Samsung Electronics Co. announced the success of Samsung Pay, the company's mobile payment system, in South Korea.

According to the Korean conglomerate, Samsung Pay has processed transactions that amount to a total of $30 million in just one month after its debut. Note that the mobile payment solution was implemented on Aug. 20.

Although 1.5 million transactions amounting to $30 million may seem small for a country as populated as South Korea, keep in mind that Samsung Pay only covered Samsung's premium mobile device releases — the Galaxy S6, Galaxy S6 edge and Galaxy Note 5.

The majority of the transactions, 60 percent, were done through the Galaxy Note 5, a phablet that Samsung launched last month. The numbers speak of how well the Note 5 is performing in South Korea.

The limited coverage is due to device compatibility with the app, which requires support for magnetic secure transmission (MST), the same technology that governs credit card readers.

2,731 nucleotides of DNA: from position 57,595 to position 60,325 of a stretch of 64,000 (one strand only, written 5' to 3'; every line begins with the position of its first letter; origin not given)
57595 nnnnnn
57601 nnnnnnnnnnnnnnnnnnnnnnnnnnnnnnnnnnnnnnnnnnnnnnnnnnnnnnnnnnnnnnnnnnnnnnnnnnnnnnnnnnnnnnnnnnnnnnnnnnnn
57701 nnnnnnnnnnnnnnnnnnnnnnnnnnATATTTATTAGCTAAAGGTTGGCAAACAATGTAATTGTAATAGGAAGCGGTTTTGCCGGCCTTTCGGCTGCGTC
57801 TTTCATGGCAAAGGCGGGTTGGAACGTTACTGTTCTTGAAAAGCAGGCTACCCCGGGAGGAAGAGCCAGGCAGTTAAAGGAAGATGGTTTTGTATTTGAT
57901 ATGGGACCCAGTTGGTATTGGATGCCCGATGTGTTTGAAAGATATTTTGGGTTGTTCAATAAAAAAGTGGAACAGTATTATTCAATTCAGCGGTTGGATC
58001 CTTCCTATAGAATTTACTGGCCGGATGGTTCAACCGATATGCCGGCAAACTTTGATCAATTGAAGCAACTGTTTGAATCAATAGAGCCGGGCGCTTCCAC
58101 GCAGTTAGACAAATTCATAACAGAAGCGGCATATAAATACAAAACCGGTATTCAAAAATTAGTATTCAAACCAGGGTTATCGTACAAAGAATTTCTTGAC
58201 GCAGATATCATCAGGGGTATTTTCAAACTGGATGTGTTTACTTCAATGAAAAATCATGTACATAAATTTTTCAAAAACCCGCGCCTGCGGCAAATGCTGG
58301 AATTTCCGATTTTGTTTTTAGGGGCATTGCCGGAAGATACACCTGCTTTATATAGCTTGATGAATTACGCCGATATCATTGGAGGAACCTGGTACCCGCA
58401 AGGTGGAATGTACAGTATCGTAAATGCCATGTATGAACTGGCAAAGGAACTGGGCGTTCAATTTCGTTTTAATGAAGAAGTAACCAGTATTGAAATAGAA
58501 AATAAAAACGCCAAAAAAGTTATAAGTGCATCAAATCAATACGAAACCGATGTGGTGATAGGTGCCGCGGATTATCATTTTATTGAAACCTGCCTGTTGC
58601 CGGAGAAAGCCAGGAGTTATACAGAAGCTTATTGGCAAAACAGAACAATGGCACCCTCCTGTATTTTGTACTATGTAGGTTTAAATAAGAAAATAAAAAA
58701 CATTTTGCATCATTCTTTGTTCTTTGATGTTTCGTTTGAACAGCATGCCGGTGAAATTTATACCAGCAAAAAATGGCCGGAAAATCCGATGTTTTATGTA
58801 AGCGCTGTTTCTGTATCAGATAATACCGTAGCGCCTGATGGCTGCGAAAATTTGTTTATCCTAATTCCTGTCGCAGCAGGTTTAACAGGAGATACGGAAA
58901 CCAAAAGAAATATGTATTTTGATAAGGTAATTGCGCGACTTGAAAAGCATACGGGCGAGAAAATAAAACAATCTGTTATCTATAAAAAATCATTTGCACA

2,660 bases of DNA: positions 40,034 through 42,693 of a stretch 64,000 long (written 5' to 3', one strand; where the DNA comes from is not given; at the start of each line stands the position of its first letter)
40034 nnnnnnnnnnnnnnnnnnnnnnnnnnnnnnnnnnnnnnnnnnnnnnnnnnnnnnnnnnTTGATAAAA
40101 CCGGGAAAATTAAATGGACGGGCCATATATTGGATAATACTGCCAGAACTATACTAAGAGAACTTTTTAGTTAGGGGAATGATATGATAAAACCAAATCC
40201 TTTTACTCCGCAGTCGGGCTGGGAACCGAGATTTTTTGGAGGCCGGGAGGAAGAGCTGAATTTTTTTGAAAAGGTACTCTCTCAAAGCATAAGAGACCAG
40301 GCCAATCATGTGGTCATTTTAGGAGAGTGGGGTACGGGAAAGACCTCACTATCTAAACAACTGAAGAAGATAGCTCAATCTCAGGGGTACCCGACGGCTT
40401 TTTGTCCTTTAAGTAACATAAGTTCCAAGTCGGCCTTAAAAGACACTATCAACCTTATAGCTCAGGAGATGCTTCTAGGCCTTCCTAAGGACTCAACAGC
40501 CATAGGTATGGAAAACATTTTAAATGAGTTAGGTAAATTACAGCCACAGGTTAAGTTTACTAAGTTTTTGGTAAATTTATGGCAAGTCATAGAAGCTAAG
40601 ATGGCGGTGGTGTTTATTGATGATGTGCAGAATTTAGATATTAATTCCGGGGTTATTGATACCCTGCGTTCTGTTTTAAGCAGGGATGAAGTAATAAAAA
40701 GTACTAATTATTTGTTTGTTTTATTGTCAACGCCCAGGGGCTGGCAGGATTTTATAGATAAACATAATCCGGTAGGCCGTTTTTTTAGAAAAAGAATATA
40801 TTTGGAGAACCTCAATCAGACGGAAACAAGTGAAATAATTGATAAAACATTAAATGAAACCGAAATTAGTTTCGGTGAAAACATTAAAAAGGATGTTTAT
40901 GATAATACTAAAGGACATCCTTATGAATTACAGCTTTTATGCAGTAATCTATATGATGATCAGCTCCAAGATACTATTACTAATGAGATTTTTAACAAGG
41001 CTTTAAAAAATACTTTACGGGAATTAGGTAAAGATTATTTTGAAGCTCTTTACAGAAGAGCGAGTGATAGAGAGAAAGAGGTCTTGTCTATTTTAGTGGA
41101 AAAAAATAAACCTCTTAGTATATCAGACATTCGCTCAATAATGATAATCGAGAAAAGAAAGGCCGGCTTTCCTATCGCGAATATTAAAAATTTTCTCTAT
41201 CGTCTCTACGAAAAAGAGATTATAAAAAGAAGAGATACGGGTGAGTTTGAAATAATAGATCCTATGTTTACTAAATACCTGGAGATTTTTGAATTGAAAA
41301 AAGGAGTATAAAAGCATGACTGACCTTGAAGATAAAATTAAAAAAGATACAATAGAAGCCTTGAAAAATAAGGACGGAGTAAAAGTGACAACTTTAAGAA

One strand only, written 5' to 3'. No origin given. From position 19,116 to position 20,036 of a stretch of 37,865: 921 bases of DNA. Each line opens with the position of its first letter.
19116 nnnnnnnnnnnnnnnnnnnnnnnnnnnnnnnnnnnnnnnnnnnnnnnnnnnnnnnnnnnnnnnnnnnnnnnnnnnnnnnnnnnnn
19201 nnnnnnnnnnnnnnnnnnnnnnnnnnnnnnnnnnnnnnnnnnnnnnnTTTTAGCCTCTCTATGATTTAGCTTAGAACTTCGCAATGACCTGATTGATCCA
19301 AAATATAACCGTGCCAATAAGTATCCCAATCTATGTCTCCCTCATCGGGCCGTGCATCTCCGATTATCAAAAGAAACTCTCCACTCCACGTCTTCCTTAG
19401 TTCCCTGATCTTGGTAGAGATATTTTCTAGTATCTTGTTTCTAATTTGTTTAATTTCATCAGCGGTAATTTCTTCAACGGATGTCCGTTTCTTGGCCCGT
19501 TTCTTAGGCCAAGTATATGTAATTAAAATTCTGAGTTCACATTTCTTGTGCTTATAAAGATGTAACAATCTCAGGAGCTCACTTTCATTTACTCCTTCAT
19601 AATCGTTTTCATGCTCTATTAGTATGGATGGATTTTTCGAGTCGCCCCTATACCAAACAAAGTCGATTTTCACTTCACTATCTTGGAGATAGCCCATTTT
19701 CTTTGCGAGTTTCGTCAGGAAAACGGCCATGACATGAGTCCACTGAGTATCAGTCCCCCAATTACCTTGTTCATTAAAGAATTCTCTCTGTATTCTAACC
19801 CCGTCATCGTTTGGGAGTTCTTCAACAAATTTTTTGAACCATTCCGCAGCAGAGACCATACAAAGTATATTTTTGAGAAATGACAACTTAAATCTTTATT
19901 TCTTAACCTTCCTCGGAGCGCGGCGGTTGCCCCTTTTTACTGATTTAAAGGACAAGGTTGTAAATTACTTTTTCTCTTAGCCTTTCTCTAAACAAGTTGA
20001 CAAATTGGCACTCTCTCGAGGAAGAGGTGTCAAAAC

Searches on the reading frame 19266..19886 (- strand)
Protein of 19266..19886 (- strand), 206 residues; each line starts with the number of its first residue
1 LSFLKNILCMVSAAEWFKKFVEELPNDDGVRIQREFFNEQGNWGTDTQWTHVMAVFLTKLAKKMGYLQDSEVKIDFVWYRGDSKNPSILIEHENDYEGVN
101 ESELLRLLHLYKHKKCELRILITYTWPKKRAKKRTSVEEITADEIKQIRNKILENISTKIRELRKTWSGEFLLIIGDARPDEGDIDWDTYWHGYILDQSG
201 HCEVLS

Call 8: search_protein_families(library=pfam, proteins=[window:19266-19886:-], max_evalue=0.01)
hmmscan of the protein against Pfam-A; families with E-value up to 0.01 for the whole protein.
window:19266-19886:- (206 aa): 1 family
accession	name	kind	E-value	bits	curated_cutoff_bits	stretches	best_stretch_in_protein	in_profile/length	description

"Although the details on Samsung Pay usage are constantly being updated, the response we've received so far has been beyond our expectations," said Samsung Electronics vice president Rhee In-jong. "We knew Samsung Pay would be a game changer in the mobile payment industry, and now with the user data, we are seeing the greater impact it is having on consumer behavior and on the lifestyles of our customers."

Samsung Pay users can link their credit and debit cards by filling the needed fields that the app specifies. Once linked, users can pay for purchases by lightly tapping a connected payment terminal (point of sale device) with the phone. If this sounds familiar, it's because the competing solutions that were released ahead of it, namely Android Pay and Apple Pay, have the same functionality.

However, the competitors lack MST support, which gives Samsung Pay more backward compatibility capabilities, allowing it to be accepted by more merchants, especially those who are still using mag-stripe readers for credit cards.

Samsung plans to launch Samsung Pay in the U.S. on Mon., Sept. 28. China and Europe are also being considered.

The company provides a quick insight on Samsung Pay.


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